When I was high up in Trump Tower a few weeks ago for that event I told you about, I couldn't get the words of a prominent Chicago urban planner out of my mind.
"You stand in a skyscraper and look out of a window facing east, and the view looks almost the same looking west and south," he said. "Just drier."
The point was profound: that downtown's height and density quickly fall away south and west of the Loop; that the South and West sides are generally so low-rise and low-density , that looking at them from a Loop high rise is not much different than a view of the water where there are no buildings at all. And the planner's point wasn't that we need taller buildings for the sake of having taller buildings. His point was that Chicago needs to be a more dense, populous city, and vertical city.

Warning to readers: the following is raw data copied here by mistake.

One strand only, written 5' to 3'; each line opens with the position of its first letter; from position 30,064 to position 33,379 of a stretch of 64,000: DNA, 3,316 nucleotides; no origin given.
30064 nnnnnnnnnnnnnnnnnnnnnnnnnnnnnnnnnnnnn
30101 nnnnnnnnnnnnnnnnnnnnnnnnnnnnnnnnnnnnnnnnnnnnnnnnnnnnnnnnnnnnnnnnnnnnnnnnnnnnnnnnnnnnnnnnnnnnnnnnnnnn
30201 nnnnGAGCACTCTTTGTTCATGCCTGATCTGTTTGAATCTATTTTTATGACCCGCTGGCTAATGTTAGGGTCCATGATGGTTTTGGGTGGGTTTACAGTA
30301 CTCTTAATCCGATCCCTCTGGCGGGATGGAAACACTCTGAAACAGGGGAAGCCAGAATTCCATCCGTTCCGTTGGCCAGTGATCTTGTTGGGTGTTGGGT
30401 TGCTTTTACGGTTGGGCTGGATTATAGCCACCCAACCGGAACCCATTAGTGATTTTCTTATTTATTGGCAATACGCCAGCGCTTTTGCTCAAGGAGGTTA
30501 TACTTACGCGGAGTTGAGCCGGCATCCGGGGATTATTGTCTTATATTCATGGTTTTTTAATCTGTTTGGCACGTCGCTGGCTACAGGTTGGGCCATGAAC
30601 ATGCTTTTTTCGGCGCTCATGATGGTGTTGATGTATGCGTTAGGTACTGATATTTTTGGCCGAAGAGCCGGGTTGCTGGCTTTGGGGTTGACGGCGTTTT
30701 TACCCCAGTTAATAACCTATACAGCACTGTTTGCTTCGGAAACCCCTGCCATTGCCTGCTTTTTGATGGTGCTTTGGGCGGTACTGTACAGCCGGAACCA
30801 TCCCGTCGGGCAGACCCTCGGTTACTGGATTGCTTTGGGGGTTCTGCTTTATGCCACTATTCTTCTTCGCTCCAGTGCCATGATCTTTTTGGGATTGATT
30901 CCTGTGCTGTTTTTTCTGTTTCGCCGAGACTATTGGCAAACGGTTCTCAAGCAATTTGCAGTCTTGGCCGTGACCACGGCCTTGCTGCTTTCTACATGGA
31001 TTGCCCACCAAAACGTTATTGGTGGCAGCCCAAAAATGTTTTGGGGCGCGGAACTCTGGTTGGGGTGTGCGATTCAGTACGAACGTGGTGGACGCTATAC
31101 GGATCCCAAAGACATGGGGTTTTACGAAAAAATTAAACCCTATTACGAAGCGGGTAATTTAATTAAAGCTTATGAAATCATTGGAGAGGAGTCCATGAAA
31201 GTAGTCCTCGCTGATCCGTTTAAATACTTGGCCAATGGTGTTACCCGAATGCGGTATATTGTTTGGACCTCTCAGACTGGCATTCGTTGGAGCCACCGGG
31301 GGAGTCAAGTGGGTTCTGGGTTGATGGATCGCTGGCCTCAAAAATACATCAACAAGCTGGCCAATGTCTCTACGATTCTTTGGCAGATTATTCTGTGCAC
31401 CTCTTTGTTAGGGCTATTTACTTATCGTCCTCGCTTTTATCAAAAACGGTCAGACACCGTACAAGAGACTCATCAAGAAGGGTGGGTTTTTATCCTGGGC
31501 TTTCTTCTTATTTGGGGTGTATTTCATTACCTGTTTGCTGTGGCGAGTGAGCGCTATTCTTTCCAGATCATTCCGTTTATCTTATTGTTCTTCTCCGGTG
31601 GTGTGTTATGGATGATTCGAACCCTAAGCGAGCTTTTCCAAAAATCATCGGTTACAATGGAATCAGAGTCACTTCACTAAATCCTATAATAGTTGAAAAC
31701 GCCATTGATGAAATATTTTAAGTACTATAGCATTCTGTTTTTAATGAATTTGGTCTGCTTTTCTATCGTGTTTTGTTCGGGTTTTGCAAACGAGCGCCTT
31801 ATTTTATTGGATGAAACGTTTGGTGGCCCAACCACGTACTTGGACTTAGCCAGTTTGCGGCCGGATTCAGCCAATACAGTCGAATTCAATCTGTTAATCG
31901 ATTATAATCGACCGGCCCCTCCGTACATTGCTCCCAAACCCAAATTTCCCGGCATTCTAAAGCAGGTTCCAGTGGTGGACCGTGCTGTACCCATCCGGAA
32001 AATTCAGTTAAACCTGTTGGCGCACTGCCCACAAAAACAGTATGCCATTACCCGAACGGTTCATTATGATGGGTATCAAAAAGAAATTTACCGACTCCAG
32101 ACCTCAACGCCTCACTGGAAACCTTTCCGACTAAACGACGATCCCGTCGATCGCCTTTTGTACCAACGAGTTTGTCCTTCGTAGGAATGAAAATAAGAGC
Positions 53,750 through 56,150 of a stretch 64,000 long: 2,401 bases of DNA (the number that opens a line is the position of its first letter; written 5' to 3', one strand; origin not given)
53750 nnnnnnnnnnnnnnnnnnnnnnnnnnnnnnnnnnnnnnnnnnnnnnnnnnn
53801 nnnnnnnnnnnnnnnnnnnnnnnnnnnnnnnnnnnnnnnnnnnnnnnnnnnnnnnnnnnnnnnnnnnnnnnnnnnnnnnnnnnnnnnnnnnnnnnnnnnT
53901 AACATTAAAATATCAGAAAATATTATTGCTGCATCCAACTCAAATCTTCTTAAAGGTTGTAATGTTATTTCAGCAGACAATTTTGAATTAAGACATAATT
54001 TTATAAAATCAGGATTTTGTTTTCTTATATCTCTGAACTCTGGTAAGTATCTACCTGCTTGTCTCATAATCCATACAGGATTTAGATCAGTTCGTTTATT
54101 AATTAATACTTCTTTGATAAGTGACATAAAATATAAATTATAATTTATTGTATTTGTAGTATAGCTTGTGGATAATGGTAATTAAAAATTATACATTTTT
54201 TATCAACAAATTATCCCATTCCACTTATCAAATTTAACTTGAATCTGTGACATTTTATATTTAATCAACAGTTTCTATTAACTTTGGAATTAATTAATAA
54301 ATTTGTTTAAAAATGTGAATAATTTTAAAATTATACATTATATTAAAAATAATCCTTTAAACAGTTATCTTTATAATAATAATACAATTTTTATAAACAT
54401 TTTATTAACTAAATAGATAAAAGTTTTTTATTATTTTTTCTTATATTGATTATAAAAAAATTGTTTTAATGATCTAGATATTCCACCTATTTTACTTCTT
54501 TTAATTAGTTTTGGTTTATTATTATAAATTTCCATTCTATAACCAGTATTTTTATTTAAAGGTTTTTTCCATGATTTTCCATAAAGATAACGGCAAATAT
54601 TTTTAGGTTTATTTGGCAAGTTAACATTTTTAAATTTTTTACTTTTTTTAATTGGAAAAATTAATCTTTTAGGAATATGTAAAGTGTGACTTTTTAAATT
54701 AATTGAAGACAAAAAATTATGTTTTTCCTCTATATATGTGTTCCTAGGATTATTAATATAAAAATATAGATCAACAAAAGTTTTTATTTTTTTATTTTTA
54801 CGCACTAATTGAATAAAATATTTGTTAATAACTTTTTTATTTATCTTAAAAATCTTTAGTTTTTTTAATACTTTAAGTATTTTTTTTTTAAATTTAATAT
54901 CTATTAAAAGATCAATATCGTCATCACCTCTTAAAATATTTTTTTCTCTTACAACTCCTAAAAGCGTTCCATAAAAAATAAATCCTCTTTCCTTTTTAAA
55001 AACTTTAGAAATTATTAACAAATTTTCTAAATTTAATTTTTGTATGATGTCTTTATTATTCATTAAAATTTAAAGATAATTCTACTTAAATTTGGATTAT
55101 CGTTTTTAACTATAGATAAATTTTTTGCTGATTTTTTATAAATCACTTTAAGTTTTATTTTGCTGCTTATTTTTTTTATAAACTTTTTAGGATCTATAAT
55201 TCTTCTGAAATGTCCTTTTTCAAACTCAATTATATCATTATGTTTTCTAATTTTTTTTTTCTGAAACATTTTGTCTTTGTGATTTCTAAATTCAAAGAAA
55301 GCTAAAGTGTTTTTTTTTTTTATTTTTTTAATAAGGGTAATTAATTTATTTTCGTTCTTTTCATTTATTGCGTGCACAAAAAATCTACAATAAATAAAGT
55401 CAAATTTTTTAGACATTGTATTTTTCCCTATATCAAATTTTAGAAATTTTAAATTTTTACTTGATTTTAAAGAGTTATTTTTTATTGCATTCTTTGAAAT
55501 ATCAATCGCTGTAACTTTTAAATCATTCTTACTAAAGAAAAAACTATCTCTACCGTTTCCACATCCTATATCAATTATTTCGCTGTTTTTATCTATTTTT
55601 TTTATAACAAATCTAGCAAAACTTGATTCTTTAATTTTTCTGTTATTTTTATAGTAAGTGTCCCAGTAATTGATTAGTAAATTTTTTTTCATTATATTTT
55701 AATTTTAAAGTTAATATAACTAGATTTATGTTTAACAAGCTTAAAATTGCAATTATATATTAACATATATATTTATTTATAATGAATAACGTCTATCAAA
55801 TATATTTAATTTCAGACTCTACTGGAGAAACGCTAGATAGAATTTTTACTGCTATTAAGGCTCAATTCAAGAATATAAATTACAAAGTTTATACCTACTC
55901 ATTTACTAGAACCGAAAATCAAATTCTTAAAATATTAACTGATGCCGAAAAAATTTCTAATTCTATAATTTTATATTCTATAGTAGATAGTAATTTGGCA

The point resonated even more in the context of the current mayor's race. Which candidate has promised to find ways grow the city's population? Not one. And this isn't at all a criticism of the solely of the current (or past) candidates for the job.